Discovery questions

Based on a consumer’s reaction to the first question, you can ask additional questions like these: 

  • “Tell me a little bit more about what you’re trying to find.”
  • “Why do you think your home hasn’t sold?” 

Take all the discovery questions out of the numerous scripts that are out there that we teach and that most coaches teach. You should familiarize yourself with these questions. 

That’s where there’s an opportunity to have a conversation to see if you can actually help these people. 

Value-based follow-up

The third situation, when the consumer is saying, “I already have an agent” as a defense mechanism, usually happens when someone is just starting to think about buying or selling, and isn’t ready to make any commitments yet. By now, you’ve probably run into this scenario.

This is where it’s important to treat everyone like a client and make sure you follow up

So, ask the question, “Hey, how’s that going?” And get into discovery mode. Because remember, people do things for their reasons, not yours. No one wants to be sold. They’re going to do it because it’s important to them

When you ask the right questions, and you make it about the person and not the property or the sale, that’s where good things happen. 

In this situation, you can still, put them on a property drip based on what they inquired about (with their permission, of course). But don’t stop there: 

  • Are you giving them updated sales activity in their neighborhood? 
  • Are you following up making sure you’re in communication with them?
  • Are you sending additional information or pieces of value?

You can also try something like this: 

“Would you be open-minded to a financial planning session? I could show you how your payment could work.”


“Has anyone given you an update on where your home equity is right now?”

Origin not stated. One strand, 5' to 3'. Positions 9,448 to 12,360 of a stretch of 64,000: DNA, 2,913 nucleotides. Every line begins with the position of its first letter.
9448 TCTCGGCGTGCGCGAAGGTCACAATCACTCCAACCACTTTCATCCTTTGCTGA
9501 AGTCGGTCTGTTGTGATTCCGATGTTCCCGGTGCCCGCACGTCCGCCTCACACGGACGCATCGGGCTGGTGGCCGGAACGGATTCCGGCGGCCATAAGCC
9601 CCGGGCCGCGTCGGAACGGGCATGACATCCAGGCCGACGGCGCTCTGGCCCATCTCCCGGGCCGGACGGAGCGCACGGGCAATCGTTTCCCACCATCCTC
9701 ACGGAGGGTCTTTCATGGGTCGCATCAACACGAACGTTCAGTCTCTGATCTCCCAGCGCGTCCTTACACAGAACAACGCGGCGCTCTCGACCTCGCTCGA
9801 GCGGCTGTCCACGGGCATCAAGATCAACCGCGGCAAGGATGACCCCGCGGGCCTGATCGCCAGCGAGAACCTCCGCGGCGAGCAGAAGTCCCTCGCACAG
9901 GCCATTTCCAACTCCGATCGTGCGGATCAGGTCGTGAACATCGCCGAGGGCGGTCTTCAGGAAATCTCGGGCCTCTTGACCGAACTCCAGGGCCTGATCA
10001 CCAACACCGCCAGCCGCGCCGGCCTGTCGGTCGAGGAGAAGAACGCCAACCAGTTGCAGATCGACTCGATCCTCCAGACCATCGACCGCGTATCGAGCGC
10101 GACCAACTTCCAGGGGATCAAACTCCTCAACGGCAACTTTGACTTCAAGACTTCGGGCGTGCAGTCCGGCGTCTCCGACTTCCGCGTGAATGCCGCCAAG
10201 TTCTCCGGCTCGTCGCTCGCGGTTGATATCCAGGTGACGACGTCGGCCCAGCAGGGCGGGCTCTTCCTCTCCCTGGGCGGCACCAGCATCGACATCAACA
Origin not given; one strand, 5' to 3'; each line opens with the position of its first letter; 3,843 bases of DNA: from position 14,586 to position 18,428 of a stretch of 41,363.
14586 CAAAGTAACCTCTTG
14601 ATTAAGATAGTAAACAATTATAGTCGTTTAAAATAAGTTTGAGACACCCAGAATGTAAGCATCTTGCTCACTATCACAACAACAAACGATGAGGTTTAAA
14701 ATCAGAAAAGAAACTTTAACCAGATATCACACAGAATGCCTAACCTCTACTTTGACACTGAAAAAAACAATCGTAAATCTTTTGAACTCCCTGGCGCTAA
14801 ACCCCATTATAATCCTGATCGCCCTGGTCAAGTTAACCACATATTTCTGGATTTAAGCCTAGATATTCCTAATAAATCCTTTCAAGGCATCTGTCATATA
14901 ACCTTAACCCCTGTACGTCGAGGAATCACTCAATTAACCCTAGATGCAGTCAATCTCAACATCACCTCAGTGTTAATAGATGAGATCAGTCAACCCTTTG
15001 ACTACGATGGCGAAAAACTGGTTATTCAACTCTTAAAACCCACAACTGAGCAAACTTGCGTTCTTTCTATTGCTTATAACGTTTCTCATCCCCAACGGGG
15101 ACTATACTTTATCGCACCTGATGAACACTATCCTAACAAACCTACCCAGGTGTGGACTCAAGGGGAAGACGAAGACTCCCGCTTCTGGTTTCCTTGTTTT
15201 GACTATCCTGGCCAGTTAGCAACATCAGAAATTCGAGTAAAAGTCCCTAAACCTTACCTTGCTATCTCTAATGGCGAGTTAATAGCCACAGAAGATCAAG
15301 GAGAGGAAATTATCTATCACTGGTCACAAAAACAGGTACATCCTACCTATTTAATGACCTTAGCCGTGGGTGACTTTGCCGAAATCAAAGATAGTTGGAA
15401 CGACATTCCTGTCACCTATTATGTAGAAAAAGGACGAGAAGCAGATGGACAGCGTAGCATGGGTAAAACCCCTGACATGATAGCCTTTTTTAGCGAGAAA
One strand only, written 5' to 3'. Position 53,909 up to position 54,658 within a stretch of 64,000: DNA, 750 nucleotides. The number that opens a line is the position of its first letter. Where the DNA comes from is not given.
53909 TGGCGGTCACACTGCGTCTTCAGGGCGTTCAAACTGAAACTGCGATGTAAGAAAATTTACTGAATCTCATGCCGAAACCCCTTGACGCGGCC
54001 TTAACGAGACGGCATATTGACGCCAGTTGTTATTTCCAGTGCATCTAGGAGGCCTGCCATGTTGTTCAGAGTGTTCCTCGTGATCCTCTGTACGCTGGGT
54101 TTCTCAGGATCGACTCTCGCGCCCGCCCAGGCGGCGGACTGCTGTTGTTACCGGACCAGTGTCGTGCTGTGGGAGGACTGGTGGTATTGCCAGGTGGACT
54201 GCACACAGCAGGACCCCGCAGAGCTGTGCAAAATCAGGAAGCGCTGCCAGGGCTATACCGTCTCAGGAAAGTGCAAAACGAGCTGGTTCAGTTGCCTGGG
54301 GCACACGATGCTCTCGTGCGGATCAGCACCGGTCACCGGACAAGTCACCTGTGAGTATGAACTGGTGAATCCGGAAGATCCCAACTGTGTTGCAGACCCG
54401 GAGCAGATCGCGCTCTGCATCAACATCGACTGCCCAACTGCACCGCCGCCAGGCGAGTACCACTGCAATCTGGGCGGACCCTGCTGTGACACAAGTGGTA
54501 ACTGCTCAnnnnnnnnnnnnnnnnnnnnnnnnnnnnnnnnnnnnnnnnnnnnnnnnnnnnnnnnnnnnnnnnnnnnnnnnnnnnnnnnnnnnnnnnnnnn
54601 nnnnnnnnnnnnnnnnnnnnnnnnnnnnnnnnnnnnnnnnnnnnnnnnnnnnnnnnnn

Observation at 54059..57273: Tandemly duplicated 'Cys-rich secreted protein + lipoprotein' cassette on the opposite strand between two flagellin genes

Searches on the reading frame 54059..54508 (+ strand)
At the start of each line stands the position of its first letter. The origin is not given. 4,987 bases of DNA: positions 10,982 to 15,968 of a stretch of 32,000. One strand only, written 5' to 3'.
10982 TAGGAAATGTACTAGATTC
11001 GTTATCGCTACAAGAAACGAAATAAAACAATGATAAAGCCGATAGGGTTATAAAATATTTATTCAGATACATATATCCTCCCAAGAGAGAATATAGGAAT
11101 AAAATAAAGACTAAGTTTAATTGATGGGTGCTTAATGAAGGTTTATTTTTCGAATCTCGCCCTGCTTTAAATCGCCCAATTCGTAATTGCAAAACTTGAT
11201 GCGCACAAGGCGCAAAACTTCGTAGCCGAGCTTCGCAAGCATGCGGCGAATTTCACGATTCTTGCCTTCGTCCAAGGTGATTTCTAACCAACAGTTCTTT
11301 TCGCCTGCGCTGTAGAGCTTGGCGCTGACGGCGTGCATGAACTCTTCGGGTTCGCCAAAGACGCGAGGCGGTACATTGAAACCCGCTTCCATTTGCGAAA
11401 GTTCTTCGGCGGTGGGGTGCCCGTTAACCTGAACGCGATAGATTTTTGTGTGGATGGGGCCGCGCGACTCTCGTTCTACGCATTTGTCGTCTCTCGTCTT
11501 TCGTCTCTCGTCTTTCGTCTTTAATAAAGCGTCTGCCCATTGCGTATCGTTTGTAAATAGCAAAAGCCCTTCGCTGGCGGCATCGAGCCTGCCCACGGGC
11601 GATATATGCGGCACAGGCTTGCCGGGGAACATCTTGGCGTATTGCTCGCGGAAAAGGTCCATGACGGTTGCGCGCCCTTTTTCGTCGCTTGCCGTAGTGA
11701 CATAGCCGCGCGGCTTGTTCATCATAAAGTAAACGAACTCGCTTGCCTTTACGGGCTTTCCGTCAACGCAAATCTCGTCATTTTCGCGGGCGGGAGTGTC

These are things people actually want to know about. So when you treat everyone like a client, and you do that on a regular basis, you’ll know exactly how to pivot and deliver value when you get someone who’s on the defensive. 

You will always find people that put up walls the instant they smell a sales pitch. But if you know what to say, they’re far more likely to open up down the line—as long as you’re continuously delivering value. 

Be curious

Now you have a better understanding of what it means when people say they have an agent. All the money is in the follow-up in real estate. Those first calls aren’t going to convert right away. 

It’s also important to remember that, if you’re talking to a seller or buyer and you realize they really do have a legal contract signed with another agent, you can’t do anything with that.

Focus on the other two groups. That’s where the conversion opportunity is. 

Most agents just hang up the phone when they hear, “I already have an agent.” They don’t bother to find out the reason behind that statement. They just assume, “Okay, well, they’ve got an agent. Nothing I can do about that. Moving on.” 

And while that response makes sense if the person actually does have an agent and is happy with the way things are going, it’s a wasted opportunity in the other two scenarios. 

When you stay curious, ask additional questions and offer something of value—that’s where magic can happen. 

You can’t control if the prospect already has an agent.

The thing you can control is how you respond. Be as curious as you are committed to serving.